Face Detection using YCbCr Color Space
top:0.5em;margin-bottom:0.5em;line-height:22.399999618530273px;color:#252525;font-family:sans-serif;font-size:14px;white-space:normal;background-color:#FFFFFF;"> Face detection is a computer technology that determines the locations and sizes of human faces in digital images. It detects face and ignores anything else, such as buildings, trees and bodies. Face detection can be regarded as a more general case of face localization. In face localization, the task is to find the locations and sizes of a known number of faces (usually one). In face detection, face is processed and matched bitwise with the underlying face image in the database. Any slight change in facial expression, e.g. smile, lip movement, will not match the face.
Face detection can be regarded as a specific case of object-class detection. In object-class detection, the task is to find the locations and sizes of all objects in an image that belong to a given class. Examples include upper torsos, pedestrians, and cars.
Face-detection algorithms focus on the detection of frontal human faces. It is analogous to image detection in which the image of a person is matched bit by bit. Image matches with the image stores in database. Any facial feature changes in the database will invalidate the matching process.
YCbCr, Y′CbCr, or Y Pb/Cb Pr/Cr, also written as YCBCR or Y′CBCR, is a family of color spaces used as a part of the color image pipeline in videoand digital photography systems. Y′ is the luma component and CB and CR are the blue-difference and red-difference chroma components. Y′ (with prime) is distinguished from Y, which is luminance, meaning that light intensity is nonlinearly encoded based on gamma corrected RGB primaries.
Y′CbCr is not an absolute color space; rather, it is a way of encoding RGB information. The actual color displayed depends on the actual RGBprimaries used to display the signal. Therefore a value expressed as Y′CbCr is predictable only if standard RGB primary chromaticities are used.
Y′CbCr is often confused with the YUV color space, and typically the terms YCbCr and YUV are used interchangeably, leading to some confusion; when referring to signals in video or digital form, the term "YUV" mostly means "Y′CbCr".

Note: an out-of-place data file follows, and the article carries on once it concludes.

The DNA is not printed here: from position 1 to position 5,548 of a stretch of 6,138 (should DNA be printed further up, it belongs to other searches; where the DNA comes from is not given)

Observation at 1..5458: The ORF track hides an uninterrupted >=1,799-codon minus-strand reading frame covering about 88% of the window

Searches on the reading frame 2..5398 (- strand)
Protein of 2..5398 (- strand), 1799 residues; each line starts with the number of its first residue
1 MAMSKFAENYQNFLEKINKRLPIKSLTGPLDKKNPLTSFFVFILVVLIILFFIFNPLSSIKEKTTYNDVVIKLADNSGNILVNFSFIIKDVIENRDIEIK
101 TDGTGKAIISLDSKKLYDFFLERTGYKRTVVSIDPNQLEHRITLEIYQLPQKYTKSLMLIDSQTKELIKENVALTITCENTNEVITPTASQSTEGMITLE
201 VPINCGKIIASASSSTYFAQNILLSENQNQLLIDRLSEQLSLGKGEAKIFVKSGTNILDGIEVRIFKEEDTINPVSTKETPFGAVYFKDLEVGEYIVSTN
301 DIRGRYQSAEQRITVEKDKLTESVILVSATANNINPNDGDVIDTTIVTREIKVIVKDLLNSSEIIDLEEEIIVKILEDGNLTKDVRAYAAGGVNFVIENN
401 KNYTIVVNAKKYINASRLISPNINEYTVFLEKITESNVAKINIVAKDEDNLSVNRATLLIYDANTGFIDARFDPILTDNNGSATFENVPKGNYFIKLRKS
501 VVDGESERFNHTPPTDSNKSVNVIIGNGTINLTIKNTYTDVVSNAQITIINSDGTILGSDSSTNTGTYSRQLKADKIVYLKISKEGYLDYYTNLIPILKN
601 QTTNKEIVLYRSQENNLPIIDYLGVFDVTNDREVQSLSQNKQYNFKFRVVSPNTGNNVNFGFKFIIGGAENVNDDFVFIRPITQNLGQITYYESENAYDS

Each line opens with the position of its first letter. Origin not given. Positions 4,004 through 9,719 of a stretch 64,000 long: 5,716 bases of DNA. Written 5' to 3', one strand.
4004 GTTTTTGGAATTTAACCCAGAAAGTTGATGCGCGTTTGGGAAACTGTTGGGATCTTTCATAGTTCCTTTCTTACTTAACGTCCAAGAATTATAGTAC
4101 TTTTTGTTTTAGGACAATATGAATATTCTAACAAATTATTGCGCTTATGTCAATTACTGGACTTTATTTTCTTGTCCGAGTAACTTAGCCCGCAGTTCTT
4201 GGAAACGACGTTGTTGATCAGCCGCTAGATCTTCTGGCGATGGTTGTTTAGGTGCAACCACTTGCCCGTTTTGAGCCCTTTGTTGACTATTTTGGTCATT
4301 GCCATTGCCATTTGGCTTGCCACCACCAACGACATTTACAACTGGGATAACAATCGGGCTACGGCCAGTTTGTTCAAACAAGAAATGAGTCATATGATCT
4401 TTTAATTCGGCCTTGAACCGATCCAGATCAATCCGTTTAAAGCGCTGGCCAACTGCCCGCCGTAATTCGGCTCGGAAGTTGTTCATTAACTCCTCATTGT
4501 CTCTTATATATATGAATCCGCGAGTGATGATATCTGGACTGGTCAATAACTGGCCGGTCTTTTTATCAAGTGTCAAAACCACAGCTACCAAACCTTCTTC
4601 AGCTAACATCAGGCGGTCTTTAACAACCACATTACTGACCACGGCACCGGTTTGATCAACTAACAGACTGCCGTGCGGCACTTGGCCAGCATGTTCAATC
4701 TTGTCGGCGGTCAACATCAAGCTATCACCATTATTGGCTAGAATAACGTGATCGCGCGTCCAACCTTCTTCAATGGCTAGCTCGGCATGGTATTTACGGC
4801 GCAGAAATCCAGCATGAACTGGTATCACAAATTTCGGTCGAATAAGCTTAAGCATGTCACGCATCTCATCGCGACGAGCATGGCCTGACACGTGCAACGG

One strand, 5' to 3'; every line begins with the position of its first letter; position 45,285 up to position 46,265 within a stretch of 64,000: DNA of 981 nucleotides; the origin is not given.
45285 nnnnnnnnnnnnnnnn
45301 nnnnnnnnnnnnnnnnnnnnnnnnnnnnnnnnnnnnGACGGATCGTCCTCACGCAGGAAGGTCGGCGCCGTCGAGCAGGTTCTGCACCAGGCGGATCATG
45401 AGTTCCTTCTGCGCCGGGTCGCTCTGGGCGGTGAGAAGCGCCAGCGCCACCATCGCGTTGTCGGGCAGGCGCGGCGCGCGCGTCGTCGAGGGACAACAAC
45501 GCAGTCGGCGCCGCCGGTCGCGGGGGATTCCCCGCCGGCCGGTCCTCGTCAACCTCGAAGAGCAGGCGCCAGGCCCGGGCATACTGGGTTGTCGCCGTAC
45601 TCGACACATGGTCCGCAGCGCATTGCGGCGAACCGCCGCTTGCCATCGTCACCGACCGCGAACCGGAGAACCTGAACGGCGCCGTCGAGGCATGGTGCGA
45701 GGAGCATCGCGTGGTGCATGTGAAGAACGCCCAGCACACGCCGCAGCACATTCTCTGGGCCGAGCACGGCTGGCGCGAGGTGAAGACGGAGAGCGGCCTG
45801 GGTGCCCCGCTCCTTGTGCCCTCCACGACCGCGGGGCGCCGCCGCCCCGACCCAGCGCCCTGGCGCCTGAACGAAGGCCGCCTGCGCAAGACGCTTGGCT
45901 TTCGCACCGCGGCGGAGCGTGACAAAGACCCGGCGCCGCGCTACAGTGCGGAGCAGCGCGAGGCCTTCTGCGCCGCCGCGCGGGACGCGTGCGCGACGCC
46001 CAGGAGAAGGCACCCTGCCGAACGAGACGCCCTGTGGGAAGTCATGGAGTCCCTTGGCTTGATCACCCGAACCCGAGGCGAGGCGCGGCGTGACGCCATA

Y′CbCr signals (prior to scaling and offsets to place the signals into digital form) are called YPbPr, and are created from the corresponding gamma-adjusted RGB (red, green and blue) source using two defined constants KB and KR as follows:
where KB and KR are ordinarily derived from the definition of the corresponding RGB space. (The equivalent matrix manipulation is often referred to as the "color matrix".)
Here, the prime ′ symbols mean gamma correction is being used; thus R′, G′ and B′ nominally range from 0 to 1, with 0 representing the minimum intensity (e.g., for display of the color black) and 1 the maximum (e.g., for display of the color white). The resulting luma (Y) value will then have a nominal range from 0 to 1, and the chroma (PB and PR) values will have a nominal range from -0.5 to +0.5. The reverse conversion process can be readily derived by inverting the above equations.
When representing the signals in digital form, the results are scaled and rounded, and offsets are typically added. For example, the scaling and offset applied to the Y′ component per specification (e.g. MPEG-2) results in the value of 16 for black and the value of 235 for white when using an 8-bit representation. The standard has 8-bit digitized versions of CB and CR scaled to a different range of 16 to 240. Consequently, rescaling by the fraction (235-16)/(240-16) = 219/224 is sometimes required when doing color matrixing or processing in YCbCr space, resulting in quantization distortions when the subsequent processing is not performed using higher bit depths.
The scaling that results in the use of a smaller range of digital values than what might appear to be desirable for representation of the nominal range of the input data allows for some "overshoot" and "undershoot" during processing without necessitating undesirable clipping. This "head-room" and "toe-room" can also be used for extension of the nominal color gamut, as specified by xvYCC.
Since the equations defining YCbCr are formed in a way that rotates the entire nominal RGB color cube and scales it to fit within a (larger) YCbCr color cube, there are some points within the YCbCr color cube that cannot be represented in the corresponding RGB domain (at least not within the nominal RGB range). This causes some difficulty in determining how to correctly interpret and display some YCbCr signals. These out-of-range YCbCr values are used by xvYCC to encode colors outside the BT.709 gamut.
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